Be Prepared???

Usually when I’m going to present I spend lots of time preparing and still feel like I could have spent more time and then it would have been even better. So it is ironic that Friday, when I was asked to present to my staff about more things they could do with their digital cameras and introduce wikis and some math and language activities, I had just come off 2 days that did not lend themselves well to being prepared … and so I wasn’t comfortably prepared. I had a handout with links for the things I would show them, but during recess and lunch I used up the little last minute time I had to prep, switching computers that I would present from (my overused Mac is being fixed) – meaning I would use my classroom HP – I’m not as “at home” with Windows machines so that also put me at a bit of a disadvantage. And yet the presentation was very well received and mostly came off without a hitch.

Most of the staff at my school hadn’t seen our “Inclusion” video yet, so we started off with that. They loved Fd’s Flickr Toys – and the writing ideas I had to go along with them. I made several examples before their eyes and then showed them the examples I was working on when I took my header. And then I quickly introduced them to Wiki’s – only a few had heard of them before, so I explained basically what they are and then used a new Wiki I’ve just started to put together to have them try out Wiki’s and the online math and language software they were asking about. We passed out laptops and had them try things out … and my 45 minutes were up. I had many share with me how they saw using the resources I’d shared in their classrooms right away.

HMMM, maybe I should under-prepare more often.

modern-buffalo.jpg

“Magazine Cover” from software available at: http://bighugelabs.com/flickr/

This provided the brief comedic break during my presentation. Actually my daughters from a trip to Yellowstone National Park 2 years ago.

This entry was posted in Education, Inclusion, Literacy, Project Based, Student Access, Technology, Video Skype, Web 2.0. Bookmark the permalink.

4 Responses to Be Prepared???

  1. You might want to add the following site to your wiki:
    http://asset2.asu.iassessment.org/parent.html (hopefully this link works without having to log-in)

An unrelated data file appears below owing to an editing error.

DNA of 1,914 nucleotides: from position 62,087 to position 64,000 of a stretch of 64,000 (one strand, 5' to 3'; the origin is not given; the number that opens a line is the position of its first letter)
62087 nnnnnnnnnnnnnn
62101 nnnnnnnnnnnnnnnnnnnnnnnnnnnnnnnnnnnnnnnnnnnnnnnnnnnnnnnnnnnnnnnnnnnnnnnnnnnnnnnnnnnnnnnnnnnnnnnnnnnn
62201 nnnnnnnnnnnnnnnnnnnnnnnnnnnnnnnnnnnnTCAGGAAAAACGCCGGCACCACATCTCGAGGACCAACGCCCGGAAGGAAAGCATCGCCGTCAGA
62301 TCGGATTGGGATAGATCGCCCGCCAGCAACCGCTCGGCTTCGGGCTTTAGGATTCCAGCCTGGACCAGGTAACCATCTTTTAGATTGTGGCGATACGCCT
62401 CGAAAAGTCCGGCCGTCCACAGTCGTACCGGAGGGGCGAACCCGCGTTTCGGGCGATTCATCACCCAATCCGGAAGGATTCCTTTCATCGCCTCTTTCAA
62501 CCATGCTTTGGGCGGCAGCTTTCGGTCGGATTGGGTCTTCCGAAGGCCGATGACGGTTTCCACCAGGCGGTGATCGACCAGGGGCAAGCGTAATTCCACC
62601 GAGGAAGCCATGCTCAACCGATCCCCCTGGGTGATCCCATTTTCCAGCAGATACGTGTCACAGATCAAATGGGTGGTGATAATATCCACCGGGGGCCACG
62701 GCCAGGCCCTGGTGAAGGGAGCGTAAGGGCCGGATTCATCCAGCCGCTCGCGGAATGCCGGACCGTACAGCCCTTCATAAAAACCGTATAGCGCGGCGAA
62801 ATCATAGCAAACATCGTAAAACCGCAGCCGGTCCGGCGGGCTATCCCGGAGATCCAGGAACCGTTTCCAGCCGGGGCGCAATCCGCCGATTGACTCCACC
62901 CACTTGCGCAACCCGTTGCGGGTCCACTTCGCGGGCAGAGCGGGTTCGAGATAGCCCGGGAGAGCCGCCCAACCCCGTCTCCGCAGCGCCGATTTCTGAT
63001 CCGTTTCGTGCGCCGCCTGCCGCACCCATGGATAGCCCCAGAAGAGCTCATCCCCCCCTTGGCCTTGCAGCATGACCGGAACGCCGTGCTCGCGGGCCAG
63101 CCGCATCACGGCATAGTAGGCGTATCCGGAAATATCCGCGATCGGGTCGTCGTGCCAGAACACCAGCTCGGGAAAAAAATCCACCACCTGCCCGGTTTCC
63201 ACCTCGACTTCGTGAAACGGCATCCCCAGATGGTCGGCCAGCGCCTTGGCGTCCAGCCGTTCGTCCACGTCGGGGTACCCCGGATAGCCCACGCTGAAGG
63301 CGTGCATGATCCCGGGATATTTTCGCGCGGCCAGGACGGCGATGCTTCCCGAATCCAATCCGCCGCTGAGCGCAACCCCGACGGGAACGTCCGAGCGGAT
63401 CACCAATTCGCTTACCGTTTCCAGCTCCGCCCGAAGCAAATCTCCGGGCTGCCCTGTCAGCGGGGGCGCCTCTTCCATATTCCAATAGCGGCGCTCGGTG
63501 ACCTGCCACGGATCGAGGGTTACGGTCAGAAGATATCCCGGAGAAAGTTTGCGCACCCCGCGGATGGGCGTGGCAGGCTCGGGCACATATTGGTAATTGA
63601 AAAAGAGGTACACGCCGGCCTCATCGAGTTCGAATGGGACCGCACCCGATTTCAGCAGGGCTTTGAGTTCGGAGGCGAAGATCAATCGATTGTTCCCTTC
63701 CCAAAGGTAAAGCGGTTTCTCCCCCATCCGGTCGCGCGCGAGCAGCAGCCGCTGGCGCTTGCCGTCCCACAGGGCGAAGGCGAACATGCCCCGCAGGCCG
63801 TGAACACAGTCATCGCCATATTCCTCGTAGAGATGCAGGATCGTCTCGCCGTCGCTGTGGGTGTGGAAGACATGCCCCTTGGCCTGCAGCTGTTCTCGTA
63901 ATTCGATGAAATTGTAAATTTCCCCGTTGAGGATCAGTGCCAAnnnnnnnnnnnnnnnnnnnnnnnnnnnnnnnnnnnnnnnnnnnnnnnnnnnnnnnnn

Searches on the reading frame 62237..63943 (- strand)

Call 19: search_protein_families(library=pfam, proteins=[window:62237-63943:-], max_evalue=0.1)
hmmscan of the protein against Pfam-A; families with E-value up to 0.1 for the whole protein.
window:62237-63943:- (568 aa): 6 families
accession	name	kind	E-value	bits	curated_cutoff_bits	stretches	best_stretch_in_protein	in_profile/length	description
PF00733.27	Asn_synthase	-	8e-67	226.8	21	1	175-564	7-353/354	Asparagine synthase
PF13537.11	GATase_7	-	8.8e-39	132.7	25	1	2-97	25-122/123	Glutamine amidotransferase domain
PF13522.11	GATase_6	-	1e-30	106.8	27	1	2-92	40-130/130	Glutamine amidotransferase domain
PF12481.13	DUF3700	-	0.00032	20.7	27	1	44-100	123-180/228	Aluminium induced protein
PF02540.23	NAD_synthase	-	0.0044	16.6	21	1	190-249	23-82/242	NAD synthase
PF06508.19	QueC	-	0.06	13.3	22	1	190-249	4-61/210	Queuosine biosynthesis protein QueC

It is a link to the parent page of the Arizona School Services through Technology website.

    The Math Active lessons are interactive flash movies. They are great for review.

  2. Patrick says:

    Brian,

    Same thing happened to me on Friday at a conference, except I was not really given a wealth of information on what to present or much time to do it. Like your experience, it worked out pretty well.

    I was presenting some faculty work with an application called Lecture123, so I showed some of the examples through iTunes and just kind of rolled with it. I think why it worked so well was because of the coolness factor of the technology (much like with wikis), and that I was able to present it in a way that invited questioning.

    It’s great when these type of things work out when they aren’t supposed to.

    Cheers.

  3. Corey says:

    I think there is a lot to consider when deciding how much to prepare for something. I find presentations I give are often much better when I am a little less prepared. Of course a few short notes are good in case of a forgetful moment, but my best presentations are usually the ones I prepare a little less for (assuming I already have a good general knowledge of what I’m talking about).

    Just this past weekend I was presenting to a group of 20 or so 8th graders who were preparing to get confirmed into the Catholic Church. I spoke on strategies to survive high school as a Catholic. I over prepared and I think it narrowed my scope too much and made for a fairly dry, short talk.

    Last week I lead a discusson on classroom management, and though it took me time to do some research, I planned less what I was going to say and it went really well.

    I guess what it comes down to is what you are actually preparing and not how much time you spend.

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